Premier Alison Redford has since backpeddled significantly on Bill 28, the Modernizing Regional Governance Act, following a barrage of highly-charged criticism from the opposition that suggested the province was attempting to crush local autonomy and place absolute power in the hands of the provincial government.
After an all-night debate forced by the opposition last Wednesday, Redford announced Bill 28 would not proceed until more thorough consultation with municipalities and municipal leaders could be completed.
“I was one of the MLAs that sat up until 2 a.m. on Thursday morning (Oct. 30-31), debating the bill and putting forward some amendments on it,” said Little Bow MLA Ian Donovan.
“My biggest concern was policy, that there was a process being followed. It was affecting all the urban and municipal, any of the towns, villages and M.D.s, and counties. The process wasn’t being followed, they were trying to push through a bill fairly rapidly without input from people it affected the most.”
Claimed to be for the benefit of all municipalities, Bill 28 would give the provincial cabinet authority to create “growth boards” to tackle the mutual needs of municipalities in close proximity to one another. Powers would include the right to decide the geographical boundaries of the growth boards, appointment of membership, who governs them, what the voting process will be, as well as their overall mandates.
Bylaw decisions made by the growth boards would be subject to approval by the municipal affairs minister.
“I spoke for just about an hour on it, four different times, in the house that night, about whether we should be parliamentarians or politicians, do we impact the process, or if we put forward a bill to the people that it affects, we should give them the opportunity to have input on it,” said Donovan.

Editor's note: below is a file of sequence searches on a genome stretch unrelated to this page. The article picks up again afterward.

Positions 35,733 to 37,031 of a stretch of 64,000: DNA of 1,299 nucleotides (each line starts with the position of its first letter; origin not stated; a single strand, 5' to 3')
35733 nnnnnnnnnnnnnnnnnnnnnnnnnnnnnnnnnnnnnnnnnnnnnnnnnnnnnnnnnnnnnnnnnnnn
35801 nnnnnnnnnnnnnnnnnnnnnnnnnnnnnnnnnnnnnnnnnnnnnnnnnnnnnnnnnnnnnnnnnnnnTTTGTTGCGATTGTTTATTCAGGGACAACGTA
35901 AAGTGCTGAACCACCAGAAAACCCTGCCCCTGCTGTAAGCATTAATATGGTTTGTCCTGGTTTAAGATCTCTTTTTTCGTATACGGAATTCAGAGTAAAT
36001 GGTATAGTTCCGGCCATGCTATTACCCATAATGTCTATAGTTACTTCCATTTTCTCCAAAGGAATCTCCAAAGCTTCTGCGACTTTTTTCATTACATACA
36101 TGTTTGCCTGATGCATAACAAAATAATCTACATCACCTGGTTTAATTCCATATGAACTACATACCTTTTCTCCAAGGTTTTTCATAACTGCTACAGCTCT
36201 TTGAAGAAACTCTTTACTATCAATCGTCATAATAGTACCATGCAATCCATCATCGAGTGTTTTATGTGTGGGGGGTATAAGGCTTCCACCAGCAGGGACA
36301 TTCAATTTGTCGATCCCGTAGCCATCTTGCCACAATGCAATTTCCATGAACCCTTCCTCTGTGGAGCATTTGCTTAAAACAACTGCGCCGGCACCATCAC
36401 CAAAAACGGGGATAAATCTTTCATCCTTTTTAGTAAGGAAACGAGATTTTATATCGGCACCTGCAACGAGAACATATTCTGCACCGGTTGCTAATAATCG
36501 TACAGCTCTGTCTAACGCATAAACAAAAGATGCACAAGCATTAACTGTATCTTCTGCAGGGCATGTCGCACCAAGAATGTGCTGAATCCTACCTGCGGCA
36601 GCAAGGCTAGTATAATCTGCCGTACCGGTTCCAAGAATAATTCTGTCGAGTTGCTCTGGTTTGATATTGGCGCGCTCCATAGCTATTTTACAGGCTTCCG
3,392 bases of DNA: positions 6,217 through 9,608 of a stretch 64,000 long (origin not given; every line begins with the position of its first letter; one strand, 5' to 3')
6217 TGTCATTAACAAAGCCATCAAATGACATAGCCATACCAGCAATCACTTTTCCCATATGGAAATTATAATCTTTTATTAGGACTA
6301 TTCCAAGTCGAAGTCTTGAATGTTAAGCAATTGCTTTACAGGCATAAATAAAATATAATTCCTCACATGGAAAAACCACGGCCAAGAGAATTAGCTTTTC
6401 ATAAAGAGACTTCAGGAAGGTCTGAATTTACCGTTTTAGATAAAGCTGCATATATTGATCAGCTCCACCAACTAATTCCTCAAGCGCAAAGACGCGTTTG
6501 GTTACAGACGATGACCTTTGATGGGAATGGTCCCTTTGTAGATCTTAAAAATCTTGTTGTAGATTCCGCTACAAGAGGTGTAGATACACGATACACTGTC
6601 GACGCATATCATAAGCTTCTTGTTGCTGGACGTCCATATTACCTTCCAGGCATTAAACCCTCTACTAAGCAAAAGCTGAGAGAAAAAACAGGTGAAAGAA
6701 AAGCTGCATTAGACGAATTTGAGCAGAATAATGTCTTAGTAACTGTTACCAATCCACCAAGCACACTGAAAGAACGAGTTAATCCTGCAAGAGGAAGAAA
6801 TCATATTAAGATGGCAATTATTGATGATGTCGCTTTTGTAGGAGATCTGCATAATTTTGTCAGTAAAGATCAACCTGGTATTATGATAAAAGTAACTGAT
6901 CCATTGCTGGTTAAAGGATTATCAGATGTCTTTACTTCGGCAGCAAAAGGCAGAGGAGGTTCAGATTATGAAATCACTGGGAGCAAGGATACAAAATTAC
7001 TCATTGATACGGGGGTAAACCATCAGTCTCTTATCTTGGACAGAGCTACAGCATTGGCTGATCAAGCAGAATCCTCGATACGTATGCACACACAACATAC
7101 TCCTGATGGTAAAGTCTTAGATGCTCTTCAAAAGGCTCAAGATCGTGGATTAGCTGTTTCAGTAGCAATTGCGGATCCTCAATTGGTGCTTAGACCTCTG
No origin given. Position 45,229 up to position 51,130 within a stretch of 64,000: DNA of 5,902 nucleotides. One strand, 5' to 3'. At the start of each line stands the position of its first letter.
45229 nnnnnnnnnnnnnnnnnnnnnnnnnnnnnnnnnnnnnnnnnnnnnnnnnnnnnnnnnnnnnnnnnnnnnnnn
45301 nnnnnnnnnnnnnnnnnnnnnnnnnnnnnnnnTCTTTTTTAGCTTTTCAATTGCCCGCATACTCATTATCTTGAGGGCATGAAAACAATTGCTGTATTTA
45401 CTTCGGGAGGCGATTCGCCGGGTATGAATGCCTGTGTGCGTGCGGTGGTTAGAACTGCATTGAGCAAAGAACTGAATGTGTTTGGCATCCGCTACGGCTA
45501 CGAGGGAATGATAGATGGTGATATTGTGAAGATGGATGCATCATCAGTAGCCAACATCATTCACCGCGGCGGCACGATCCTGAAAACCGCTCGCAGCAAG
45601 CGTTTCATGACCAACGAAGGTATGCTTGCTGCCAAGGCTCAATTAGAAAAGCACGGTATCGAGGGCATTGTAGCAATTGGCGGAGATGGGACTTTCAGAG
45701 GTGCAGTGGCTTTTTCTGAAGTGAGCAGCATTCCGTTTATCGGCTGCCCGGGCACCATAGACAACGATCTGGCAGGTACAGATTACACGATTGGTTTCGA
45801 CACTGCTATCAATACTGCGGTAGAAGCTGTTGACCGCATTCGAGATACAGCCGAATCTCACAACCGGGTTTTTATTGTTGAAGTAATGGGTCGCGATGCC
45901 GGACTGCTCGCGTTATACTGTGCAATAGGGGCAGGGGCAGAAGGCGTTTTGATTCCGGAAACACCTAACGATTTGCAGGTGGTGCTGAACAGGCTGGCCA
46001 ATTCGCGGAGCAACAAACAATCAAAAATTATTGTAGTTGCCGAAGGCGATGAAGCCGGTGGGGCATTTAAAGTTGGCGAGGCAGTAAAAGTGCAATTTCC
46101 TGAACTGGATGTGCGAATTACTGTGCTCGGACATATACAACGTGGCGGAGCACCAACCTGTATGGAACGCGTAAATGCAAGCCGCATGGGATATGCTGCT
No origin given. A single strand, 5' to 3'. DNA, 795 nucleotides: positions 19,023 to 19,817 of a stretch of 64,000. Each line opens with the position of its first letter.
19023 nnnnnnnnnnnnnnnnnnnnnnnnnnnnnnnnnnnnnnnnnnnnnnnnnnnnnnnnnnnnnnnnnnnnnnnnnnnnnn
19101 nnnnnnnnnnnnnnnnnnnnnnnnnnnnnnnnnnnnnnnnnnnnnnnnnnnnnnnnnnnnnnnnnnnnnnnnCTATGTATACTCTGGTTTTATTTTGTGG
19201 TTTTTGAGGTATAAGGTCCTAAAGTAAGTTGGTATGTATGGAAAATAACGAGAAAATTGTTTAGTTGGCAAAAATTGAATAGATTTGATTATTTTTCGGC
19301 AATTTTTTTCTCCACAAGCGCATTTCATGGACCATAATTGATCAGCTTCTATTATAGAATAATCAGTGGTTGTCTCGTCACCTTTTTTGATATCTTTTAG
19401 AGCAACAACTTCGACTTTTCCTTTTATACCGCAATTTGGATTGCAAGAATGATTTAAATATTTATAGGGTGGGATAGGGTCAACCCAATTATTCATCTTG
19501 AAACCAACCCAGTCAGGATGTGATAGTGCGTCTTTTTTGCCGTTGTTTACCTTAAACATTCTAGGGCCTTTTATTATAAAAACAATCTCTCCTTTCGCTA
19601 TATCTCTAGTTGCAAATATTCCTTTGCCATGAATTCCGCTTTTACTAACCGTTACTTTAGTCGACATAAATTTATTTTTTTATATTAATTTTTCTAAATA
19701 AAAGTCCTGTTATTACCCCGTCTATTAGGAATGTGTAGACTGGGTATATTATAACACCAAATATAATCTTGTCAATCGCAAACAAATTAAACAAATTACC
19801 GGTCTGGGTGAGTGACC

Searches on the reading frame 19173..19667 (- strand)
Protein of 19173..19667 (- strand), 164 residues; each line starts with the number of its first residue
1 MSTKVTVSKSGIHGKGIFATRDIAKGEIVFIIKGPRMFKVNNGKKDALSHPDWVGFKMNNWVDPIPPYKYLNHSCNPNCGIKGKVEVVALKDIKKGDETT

Decisions of the bodies would be binding, and would prevent any municipality from passing laws or making planning decisions that violate the board’s pronouncements.
Perhaps most shocking, elected officials who fail to co-operate or provide requisite information could face a fine of up to $10,000 or one year in prison.
“The Alberta Association of Municipal Districts and Counties (AAMDC) and the Alberta Urban Municipalities Association (AUMA) haven’t really had a chance to sink their teeth into it,” said Donovan. “A lot of the counties and M.D.’s have had a turn-over of 30 to 40 per cent this year. A lot haven’t even been sworn in, or were just being sworn in this week.”
Municipalities and their elected officials should be allowed to make free decisions for the constituents of their communities, added Donovan.
“In the government’s defence, I was quite happy to hear they’ve turned their decision around, and they’re going to have a task force between the AAMDC and the AUMA, and let them go back to their members, and get some information, and share it from there. I guess out late night work paid off in spades, because they’re going to move forward and have a dialogue and open conversation with people about what the bill means. What I spoke on, just about every time, was policy and procedure. If it’s going to affect people, at least give them the option to have input to it, and let them make their decisions for themselves. If the towns, the counties and the M.D.’s think the wording in the bill is good, then by all means let it happen, and I just wanted to make sure they had the opportunity.”
If the province is considering revising the Municipal Government Act (MGA), forcing the issue of Bill 28 might be ill-advised, according to Donovan.
“The other one that worries me a little bit on it is — and the minister brought this up before — the Municipal Government Act (MGA), which governs all the towns, counties and M.D.’s. They’re looking to go through the MGA and re-draft it. So if they’re looking to do that, I’m not sure bringing in Bill 28 was the best approach.”
Bill 28 has already passed first and second reading in the legislature, but is currently on hold for the time being pending further consultation with municipalities.